Watch Mountain’s Felix Papplardi and Leslie West tear Pennsylvania a new one on Mississippi Queen as they redefine ‘heavy’ for the 70s

Mountain live on TV
(Image credit: YouTube)

Jeff Beck once described Mountain’s Leslie West as “the greatest living guitarist in the world”. Kiss’s Paul Stanley said that “Leslie’s tone could stop a rhino in full charge.” He jammed with Jimi Hendrix, was invited to join the Rolling Stones and Lynyrd Skynyrd, and was hired by The Who to play on Who’s Next

“I wanted a guitar sound that sounded like three guitars,” he said of the Mountain sound – a thunderous sound that the likes of Kyuss and Monster Magnet would dig up and run with 20 years later. 

Mountain bassist Felix Pappalardi was a wild card. With a background in the Greenwich Village folk scene (and credits on records by the likes of Fred Neil, Tom Paxton and Buffy Sainte-Marie) he produced Cream’s albums from Disraeli Gears onwards. Drummer Corky Laing remembers Felix and his wife Gail as “a brilliant, creative team” to begin with, but things got dark and stories abound of drugs, bullying, and domestic abuse (“Felix was not a big guy, and Gail would beat the shit out of him”). 

One time Felix shot up the walls of their house after hearing continuous buzzing. “Turns out that the contractors on the house had stuffed hornets’ nests between the walls after Gail refused to pay a bill,” remember Leslie West. “So Felix was trying to shoot hornets.” It ended in tragedy. Pappalardi was shot and killed by his wife Gail on 17 April 1983.

The craziness was in his sound. Felix played both a Gibson EB-1 and EB-0 bass and he wielded them like weapons. "I think my wattage is dangerous," he said in interview in 1971. "I've got so much of it and the bass is souped up. The amps were experimental Hendrix [Sunn] amps that he originally used. I don`t know how I ended up getting them. Our guys have done some work on them and I've got a very powerful instrument, the pick-up itself is very powerful and my basic sound is always wide open on the amp. My amp's always on 10, bass is completely off and treble is always full. All the dynamics are being done from my bass, so I'm playing what I'd guess you'd call completely distorted all the time, but it's distorted with tone."

On 24 February, 1970, Mountain appeared on The Show, a kids show made by public broadcasters WITF-TV in Hershey, Pennsylvania. The performance is fierce. Laing batters his kit. Pappalardi murderizes his bass. West loads up both barrels with rhino-stopping tone. Only keyboard player Steve Knight looks like he’s remembered that he’s on a kids show. (In fact, he looks like he's in a different band altogether.)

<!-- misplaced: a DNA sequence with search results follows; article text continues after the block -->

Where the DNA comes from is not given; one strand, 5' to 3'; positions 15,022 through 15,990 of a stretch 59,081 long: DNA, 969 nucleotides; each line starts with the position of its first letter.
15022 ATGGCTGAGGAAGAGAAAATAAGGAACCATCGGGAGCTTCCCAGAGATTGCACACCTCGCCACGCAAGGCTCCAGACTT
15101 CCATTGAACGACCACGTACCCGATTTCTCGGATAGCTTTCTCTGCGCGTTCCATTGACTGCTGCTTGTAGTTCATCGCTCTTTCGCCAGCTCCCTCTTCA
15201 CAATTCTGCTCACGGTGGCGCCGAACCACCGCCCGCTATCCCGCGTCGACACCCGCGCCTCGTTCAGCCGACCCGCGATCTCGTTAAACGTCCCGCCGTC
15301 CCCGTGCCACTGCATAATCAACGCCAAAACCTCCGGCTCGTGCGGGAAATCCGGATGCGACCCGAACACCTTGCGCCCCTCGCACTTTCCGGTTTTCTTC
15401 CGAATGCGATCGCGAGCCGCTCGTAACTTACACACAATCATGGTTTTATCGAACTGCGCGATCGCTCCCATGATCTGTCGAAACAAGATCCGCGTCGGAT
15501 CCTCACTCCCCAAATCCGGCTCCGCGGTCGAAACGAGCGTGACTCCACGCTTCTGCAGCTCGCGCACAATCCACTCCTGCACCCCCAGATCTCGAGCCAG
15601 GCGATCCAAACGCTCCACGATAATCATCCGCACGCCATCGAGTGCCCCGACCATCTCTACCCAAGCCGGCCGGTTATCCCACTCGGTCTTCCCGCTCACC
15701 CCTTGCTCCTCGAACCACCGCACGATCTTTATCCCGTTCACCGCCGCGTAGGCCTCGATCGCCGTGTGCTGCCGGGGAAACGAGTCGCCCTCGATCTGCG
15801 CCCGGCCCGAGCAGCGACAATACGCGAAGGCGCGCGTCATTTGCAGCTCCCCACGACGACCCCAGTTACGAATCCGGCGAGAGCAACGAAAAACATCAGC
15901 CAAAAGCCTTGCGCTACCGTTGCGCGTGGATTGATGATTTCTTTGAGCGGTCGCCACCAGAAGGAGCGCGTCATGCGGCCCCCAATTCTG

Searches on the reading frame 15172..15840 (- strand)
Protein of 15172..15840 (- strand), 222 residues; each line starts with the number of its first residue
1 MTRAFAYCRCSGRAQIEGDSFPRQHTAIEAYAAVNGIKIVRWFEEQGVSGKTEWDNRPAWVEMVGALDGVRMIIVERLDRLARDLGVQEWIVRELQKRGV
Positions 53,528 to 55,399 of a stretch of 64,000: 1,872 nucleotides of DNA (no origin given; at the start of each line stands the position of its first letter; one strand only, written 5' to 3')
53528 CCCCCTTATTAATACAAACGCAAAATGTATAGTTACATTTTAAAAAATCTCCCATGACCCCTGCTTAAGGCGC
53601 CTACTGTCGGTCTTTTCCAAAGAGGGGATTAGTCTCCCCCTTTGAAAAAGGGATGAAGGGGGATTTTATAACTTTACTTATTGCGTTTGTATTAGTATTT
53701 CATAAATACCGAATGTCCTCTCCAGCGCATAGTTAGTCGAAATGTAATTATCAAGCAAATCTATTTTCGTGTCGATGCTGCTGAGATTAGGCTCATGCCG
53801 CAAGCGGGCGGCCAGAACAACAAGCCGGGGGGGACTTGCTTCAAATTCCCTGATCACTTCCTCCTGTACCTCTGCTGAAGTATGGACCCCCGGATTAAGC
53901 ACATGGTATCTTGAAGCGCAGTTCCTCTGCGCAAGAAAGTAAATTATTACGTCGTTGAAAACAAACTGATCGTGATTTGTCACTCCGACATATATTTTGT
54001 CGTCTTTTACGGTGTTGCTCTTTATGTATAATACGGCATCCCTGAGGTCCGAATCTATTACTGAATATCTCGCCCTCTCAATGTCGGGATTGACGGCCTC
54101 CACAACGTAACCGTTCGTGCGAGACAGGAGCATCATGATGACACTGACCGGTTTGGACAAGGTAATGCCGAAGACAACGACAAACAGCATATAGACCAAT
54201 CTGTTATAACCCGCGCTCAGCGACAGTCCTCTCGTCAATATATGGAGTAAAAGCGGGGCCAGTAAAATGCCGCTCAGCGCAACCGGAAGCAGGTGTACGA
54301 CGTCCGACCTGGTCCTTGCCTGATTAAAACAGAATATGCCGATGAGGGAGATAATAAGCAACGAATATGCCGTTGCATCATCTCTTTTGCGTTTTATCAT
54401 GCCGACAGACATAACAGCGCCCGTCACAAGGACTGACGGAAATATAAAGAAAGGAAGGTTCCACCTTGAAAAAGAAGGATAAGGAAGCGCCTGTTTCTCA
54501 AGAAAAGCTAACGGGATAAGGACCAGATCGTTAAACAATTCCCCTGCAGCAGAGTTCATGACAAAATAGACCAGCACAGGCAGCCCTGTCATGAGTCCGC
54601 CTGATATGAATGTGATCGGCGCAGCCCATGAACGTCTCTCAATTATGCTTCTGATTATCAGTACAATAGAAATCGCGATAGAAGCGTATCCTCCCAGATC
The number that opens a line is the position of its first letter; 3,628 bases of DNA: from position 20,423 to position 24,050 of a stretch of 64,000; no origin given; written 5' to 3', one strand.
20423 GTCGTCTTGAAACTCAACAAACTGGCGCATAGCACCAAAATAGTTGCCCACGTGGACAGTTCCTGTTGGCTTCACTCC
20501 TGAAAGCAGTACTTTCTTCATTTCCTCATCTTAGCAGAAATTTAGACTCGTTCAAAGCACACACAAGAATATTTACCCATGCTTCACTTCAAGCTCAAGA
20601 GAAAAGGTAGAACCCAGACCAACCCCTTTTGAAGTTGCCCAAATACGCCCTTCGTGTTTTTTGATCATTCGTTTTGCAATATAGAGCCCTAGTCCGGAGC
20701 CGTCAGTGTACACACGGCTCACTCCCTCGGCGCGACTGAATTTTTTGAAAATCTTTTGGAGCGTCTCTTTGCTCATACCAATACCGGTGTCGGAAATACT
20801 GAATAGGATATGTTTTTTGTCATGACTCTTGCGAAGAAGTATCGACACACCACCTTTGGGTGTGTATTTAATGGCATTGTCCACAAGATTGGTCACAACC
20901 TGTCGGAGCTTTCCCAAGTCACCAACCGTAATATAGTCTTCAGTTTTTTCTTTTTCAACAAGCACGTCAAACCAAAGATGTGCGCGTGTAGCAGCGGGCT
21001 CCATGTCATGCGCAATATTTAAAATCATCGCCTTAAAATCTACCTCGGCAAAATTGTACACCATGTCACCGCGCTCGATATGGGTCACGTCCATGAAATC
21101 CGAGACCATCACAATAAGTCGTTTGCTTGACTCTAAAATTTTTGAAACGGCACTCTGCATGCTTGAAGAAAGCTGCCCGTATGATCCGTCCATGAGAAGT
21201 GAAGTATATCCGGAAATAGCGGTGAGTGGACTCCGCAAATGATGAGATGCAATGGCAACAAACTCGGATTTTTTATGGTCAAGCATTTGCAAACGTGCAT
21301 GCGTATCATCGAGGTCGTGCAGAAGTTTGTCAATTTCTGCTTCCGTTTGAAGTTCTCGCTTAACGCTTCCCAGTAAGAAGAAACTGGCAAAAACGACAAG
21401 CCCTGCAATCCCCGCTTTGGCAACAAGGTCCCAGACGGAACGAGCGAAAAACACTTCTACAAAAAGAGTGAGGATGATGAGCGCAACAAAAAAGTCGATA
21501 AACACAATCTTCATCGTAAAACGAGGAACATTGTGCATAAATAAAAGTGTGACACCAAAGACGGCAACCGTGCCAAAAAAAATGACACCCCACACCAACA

It is heavy. It is overdriven. It is brutal. And with remastered audio, it’ll blow your socks off. 

The clip is also notable for its comments. The poster comments that “All stoner and doom bands are foam in the wake of Mountain!” and then adds: "This video includes many of my personal interests: Les Paul Jrs, P-90s (especially those late 60s dog-ear output monsters), Leslie West, stacks of amplifiers that pose multiple fatality risks, teenagers that have no idea what they are witnessing, Bolivian marching powder…The 20th Century was wild."

One commenter remembers buying a Gibson Les Paul Junior after seeing West’s. “He was not getting that tone from any pedals back then,” he stresses.  “He was getting it by plugging directly into Sunn Coliseum PA heads. But, more importantly, tone is in the hands.  I learned this the hard way.”

He bought himself a Junior. “It was this ugly brown mess,” he says, “more of an electric turd than a guitar. But I got a good deal on it, and it had all the original electronics, which is all I cared about. I wasn't going to enter it in any beauty contests. I plugged it into my newly acquired (used) 100-watt Marshall, which isn't far in tonal capabilities from the Sunns, and thought I could make noise like Leslie.  Of course, that didn't happen…”

(There's a better-quality version of the video below but the audio is a little lame and the comments just can't compete…)

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Tom Poak has written for the Hull Daily Mail, Esquire, The Big Issue, Total Guitar, Classic Rock, Metal Hammer and more. In a writing career that has spanned decades, he has interviewed Brian May, Brian Cant, and cadged a light off Brian Molko. He has stood on a glacier with Thunder, in a forest by a fjord with Ozzy and Slash, and on the roof of the Houses of Parliament with Thin Lizzy's Scott Gorham (until some nice men with guns came and told them to get down). He has drank with Shane MacGowan, mortally offended Lightning Seed Ian Broudie and been asked if he was homeless by Echo & The Bunnymen’s Ian McCulloch.